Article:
Describing the various “myths” that have prevented a resolution to the Israeli-Palestinian conflict, U.S. Ambassador David Ross drew parallels between the situation and Iraq and that in Palestine and Israel during a speech on Monday in Copley Formal Lounge.

“These myths are related to historical desires, not historical necessities,” he said. According to Ross, the Israelis and Palestinians refuse to let go of their utopian visions that have consequently prevented mediators from succeeding.

Ross also said that the Israelis have tried to characterize the negotiations with details while the Palestinians continue to be vague and too general.

“In comparing the two, Israelis build from ground up and the Arabs from top down, which is ineffective,” Ross said.

For example, Ross recounted U.N. Security Council resolutions on this matter which outline a “withdrawal from territories.” Yet, as the Arabs suggested, this description does not specify the territories in question.

According to Ross, the generality of the phrase prevents Israelis and Palestinians from obtaining a permanent and applicable resolution.

He described the conflict, saying Israel is trying to establish a sense of security after a history of violence and rejection while the Palestinian state is staying firm as a result continuous betrayal and humiliation.

The lessons learned, however, are applicable to Iraq and Iran as well as to the Middle East, Ross said. Just weeks after the historic elections, Iraq will now construct a constitution that has to balance its Shiite and Sunni voices in order to avoid a similar problem.

Ross also criticized the 2003 Middle East truce that lasted 52 days as a weak reaction to the crisis. Cease-fires do not resolve problems because the opposing sides avoid clear and practical definitions of peace, Ross said.

“Be sure your understanding is clear, make unmistakable mechanisms to do it and be sure they are accountable,” he said. “The road map fails to do this because right now it is just a compilation of slogans.”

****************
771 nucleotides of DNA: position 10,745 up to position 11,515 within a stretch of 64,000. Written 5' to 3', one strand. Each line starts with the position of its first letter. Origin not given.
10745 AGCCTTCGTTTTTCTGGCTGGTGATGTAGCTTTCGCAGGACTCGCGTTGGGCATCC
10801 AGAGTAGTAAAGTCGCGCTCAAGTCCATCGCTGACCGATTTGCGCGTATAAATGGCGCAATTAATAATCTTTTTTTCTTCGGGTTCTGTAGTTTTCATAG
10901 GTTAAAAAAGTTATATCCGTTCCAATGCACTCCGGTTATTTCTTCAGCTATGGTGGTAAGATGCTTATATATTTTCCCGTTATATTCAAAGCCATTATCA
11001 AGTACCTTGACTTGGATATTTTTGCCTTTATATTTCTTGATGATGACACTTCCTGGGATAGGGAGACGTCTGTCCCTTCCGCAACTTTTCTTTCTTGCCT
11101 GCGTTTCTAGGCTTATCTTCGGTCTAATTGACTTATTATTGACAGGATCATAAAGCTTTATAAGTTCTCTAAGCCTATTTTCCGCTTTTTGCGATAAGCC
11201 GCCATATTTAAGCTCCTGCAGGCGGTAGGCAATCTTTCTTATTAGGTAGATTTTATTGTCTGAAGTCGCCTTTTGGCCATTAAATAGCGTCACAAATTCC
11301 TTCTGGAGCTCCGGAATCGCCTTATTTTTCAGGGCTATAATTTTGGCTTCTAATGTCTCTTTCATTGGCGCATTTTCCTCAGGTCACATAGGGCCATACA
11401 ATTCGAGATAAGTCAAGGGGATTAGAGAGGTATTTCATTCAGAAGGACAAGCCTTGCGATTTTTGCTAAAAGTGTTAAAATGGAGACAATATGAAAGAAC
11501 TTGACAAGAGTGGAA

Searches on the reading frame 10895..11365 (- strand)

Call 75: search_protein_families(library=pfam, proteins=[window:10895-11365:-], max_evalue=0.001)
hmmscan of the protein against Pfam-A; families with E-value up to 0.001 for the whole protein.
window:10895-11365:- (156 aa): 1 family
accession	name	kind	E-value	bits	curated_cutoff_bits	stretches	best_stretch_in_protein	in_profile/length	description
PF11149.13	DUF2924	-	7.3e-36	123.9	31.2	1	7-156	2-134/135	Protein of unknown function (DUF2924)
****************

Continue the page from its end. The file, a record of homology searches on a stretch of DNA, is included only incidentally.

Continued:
Ross, who is currently the Washington Institute’s counselor and a Ziegler distinguished fellow, has worked with three administrations to bring an end to the Middle East conflict.

In addition to his duties at the Washington Institute, Ross also played a significant role in shaping U.S. foreign policy with Soviets, the formation of a unified Germany, arms control negotiations and the 1991 Gulf War coalition.

President Clinton awarded Ross the Presidential Medal for Distinguished Federal Civilian Service and Secretaries of State James Baker and Madeline Albright presented him with the State Department’s highest honor for his work at the State Department.

Ross also wrote a book, The Missing Peace: The Inside Story of the Fight for Middle East Peace, which describes the situation from an outside perspective.

Ross’s speech was part of a Culture, Collective Memory and Foreign Policy in a post-9/11 World Conference, which was sponsored by Program for Jewish Civilization and co-sponsored by the BMW Center for German and European Studies.

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